Sunday, July 28, 2013

We've Moved!

My family and I have relocated to Juneau, Alaska for my husband's work. We are excited to be in the Capital "City" and have already dug in and started to figure out what makes this place tick. As an educator working towards a career in policy, there couldn't be a better place for me to be than the center of government for this great state!

Here are some pictures from our recent hike on the Perseverance Trail. One of the most infamous and important trails in the history of Alaska. It's roots in the Gold Rush that shaped the economy of this state are deep. The landscape stunning and imposing. The ruins intriguing... especially for our curious 4 year old!

Taiga Teacher (Harmony) and her 2 boys (one is on her back) on the Perseverance Trail - Juneau, AK

Friday, April 5, 2013

An Exciting Outdoor Education Opportunity in the Works!

An exciting educational opportunity is in the works for middle school aged students in Anchorage. The Anchorage STrEaM Academy  is a charter school in the making, with " a middle school curriculum infused with outdoor, long-term laboratory investigations." As a former 6th grade teacher, I can tell you, this could not be a more appropriate way to connect and engage students of this age group! What makes me even more excited about this school is that it will be housed on the east side of town, and hopefully provide an option to families of kids currently moving on from Title 1 elementary schools.

They are having an informational meeting on May 2. Here's the text from the email they sent me:

"The folks at Anchorage STrEaM Academy are excited to extend an invitation to you. We are hosting an informational meeting for interested community partners, families, and stakeholders at The BP Energy Center on May 2nd at 7pm.
 We would love to have you join!    
Come learn more about our proposed Charter School for 6th-8th graders, inquire about our timeline, see faces behind the scenes, and share what you would like to offer.
The gathering will be informal and welcoming."

Friday, March 8, 2013

Not a Hater

One might get the impression that I find no place for standardized tests in our schools... I encourage people to speak up against them. I praise those who boycott them. I too will probably not allow my children to go to school on test days... but I don't hate them. I hate how they are being perversely used. Standards Based Assesments, SBAs as they are often called, do have a legitimate purpose - to use as a dip stick for a very vague baseline. They are great for a teacher who is having concerns for a child in a general area refer to them from the past year, they are helpful for a teacher to see his or her own trends. They are important for understanding developmental norms. I was even one of those sick in the head kids that liked taking standardized test because I liked following the logic of test taking.

Here's the thing though...

When teachers are asked to pour over a students test scores and know there students by a number before they ever lay eyes on their curious or skeptical faces, I see a problem.

When teachers in low-income schools, where every child qualifies for free lunch, pay is based on the results of the same test as the teacher whose students are primarily professors' kids, I see a problem.

When teachers are so stressed out about making the right number they don't teach social studies or science until after testing in spring (here in Alaska), I see a problem.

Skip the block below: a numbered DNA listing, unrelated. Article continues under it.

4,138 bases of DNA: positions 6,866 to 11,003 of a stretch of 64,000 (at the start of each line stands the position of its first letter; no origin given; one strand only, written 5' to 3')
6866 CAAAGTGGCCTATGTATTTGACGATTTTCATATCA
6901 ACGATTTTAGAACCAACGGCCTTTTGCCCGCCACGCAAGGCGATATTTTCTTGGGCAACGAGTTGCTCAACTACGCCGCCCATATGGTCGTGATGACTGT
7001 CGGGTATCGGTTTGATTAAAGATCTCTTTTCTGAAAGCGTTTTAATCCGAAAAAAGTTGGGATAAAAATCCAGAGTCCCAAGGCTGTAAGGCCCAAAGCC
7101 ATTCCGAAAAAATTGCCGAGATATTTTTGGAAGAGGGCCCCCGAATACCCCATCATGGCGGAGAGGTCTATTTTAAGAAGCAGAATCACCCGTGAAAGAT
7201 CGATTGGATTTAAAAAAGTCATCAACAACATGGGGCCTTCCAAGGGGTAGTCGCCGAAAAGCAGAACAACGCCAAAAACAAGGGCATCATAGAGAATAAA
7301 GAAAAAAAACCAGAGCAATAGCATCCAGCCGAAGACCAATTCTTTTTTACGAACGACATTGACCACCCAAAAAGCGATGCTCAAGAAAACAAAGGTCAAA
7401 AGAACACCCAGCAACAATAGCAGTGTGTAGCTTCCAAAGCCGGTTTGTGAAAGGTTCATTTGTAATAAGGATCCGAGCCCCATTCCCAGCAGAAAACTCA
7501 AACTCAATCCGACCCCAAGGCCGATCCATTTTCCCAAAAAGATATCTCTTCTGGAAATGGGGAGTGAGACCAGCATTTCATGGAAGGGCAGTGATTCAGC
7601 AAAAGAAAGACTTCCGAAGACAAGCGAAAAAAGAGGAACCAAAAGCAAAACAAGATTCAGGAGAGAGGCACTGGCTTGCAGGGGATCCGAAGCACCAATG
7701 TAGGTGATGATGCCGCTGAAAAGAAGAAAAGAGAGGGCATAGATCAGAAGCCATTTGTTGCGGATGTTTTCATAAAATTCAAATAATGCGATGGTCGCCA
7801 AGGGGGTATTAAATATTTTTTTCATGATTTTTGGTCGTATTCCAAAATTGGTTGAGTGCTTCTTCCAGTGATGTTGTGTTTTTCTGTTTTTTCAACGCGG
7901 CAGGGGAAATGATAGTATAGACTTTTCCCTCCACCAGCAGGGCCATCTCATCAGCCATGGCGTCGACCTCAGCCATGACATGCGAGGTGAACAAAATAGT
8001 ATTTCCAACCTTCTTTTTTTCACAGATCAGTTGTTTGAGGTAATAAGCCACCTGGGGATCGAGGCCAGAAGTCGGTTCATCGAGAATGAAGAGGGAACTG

When teacher's take positions in Title 1 (low-income) schools to get their foot in the door and then transfer to schools in more affluent neighborhoods where test scores are higher and the stress lower. Leaving kids/families who need consistency with a revolving door of rookie teachers and but a few dedicated veterans, I see a problem.

When truly gifted students should be placed in a gifted school are held on to because they elevate a school's scores, I see a problem.

When kids are withheld services or IEPs because the SPED department is the category "bringing the school" down from making AYP.

When a 6th grade teacher is held accountable for a student's score who has been in at least three other school's before hers, I see a problem.

When school districts become reactive instead of proactive and mandate, mandate, mandate to put band-aids on things, I see a problem.

When good schools aren't making AYP because they already have great test score and have no where to go but 100% and have to waste money on PR to explain that fact, I see a problem.

When teachers with masters degrees are looked over like "Big Brother" to make sure they have the right posters in their rooms for the reading program they must teach with "fidelity" - read a script, instead of given the autonomy to really tailor their lessons to their classroom.

Tests are not inherently bad, but when their data is mined for purposes other than to get a simple dip stick reading... we have a major problem.

Tuesday, February 12, 2013

Just 2 More Days to Show Your Support!

If you feel strongly that outdoor education is important in our children's education please make your voice be heard! AKELP is looking for your feedback on the Alaska Environmental Literacy Plan! Please go to the link below to show your support and thoughts! Comments are due this week, by February 15th! Please show them some love for this amazing initiative!

Monday, January 28, 2013

Alaska Environmental Literacy Plan

Yay! Taiga Teacher (Harmony) will be an adviser for the Alaska Environmental Literacy Plan! I am so very excited to be part of such an important step in the right direction for public schools in Alaska! I'll be posting information about its development and how you can help with input! It's just a volunteer role, helping where I can, but a foot in the door of the ed. policy world. It is also special to me because it is directly linked to the No Child Left Inside Act, initiated by Senator Jack Reed from my home state of Rhode Island. My brother actually worked for Reed in DC at the when the act was introduced and spent some time working on it.